wedding granny

wedding granny

My favorite ghost story was how my great uncle—dead for ten years—sat in the little straight back chair on the wide front porch each evening and watched the sun fade into that gray in-between place before pitch dark, and there was the one about the scent of lavender scooting through the room when the great aunts were talking—my long dead great grandmother had come to join in on the gossip. She died when Granny was five.

But the one story that made the biggest impact on my work was how my great grandmother’s death tainted the family’s life for generations. Great Grandmother Hawkins’s whole head turned black a few days after a little fall. The granny woman was called to no avail. She died. Folks in the area believed Great Grandfather Hawkins had a spell conjured on her. After all he married less than three months later. People were so convinced of his guilt they shunned him and the family was never the same. Of course the part left out of the story is the eight children, ranging from 6 months to 16 years, he was left to raise. In this time of history his quick marriage seemed normal, a business decision, seeing how his second wife had just become a widow with two boys.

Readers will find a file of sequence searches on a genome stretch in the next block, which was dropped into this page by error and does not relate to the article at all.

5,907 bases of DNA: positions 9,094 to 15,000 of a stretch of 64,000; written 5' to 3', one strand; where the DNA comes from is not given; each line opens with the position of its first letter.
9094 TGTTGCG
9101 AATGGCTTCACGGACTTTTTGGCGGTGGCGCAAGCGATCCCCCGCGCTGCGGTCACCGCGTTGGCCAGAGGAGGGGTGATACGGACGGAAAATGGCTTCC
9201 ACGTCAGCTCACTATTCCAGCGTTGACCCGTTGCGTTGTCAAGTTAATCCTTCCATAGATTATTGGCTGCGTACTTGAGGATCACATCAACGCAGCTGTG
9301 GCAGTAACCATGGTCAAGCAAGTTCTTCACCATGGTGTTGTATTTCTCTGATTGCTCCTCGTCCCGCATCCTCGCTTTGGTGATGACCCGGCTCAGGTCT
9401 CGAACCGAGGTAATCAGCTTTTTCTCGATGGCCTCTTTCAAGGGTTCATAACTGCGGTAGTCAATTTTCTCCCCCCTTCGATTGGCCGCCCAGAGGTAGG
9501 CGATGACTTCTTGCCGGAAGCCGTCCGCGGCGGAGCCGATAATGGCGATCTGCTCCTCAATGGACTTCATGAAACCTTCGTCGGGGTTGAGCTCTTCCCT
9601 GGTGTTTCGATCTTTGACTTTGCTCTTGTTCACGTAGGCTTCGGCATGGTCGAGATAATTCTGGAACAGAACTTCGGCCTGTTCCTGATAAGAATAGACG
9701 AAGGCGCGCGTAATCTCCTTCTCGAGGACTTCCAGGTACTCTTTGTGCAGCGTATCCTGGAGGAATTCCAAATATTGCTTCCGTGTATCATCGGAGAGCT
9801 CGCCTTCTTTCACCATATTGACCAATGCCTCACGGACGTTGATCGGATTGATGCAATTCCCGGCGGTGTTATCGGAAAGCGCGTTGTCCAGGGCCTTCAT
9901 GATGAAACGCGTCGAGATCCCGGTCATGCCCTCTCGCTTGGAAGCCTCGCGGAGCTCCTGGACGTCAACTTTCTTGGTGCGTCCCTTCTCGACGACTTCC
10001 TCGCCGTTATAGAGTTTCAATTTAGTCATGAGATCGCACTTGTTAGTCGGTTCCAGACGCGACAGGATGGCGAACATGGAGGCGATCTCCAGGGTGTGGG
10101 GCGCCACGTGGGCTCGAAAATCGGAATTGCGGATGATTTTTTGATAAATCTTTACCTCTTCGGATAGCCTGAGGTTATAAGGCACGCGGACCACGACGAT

One of my last visits to Great Stella’s still remains a poignant memory. Upon arrival we were ushered through the house to the kitchen where a bathroom had been added onto the house. Everything was stomach medicine pink, toilet, sink, and tub. We each were allowed one turn to flush the toilet.  It was in that moment I understood we all have a unique story to tell, and we owe it to the next generations.

Out of all those visits, I never heard the story of how Granny came to leave Appalachia for Atlanta. Then one day on our way back home, Mother pointed to a shed perched on the side of an embankment. “I slept in that barn. I could see the stars through the holes in the roof. Your granny took us away from the mountains. We left on foot and walked for days. And just when I thought we would starve to death a big dump truck pulled up beside us. The man picked us up, fed us, and help us get a room. Your granny found a job at Bell Bomber making plane parts for World War II. From that day forward she saved every paycheck she had until she bought us the little house we live in now. “

Later I would find out Granny had a twenty-five year relationship with the married dump truck driver. That day she had only one thing to say and subject never came up again. “Annie, you do what you have to do to survive. That’s what I learned growing up in the mountains. I’m not always proud of the choices I made, but I put a roof over your mama’s head and food on the table.”

These family roots turned me into a writer. I grew up with haints, conjures, and a brave risk-taking family. This gives me a wealth of material to keep me coming back to the page for as long as I want.  Visit the website www.annhite.com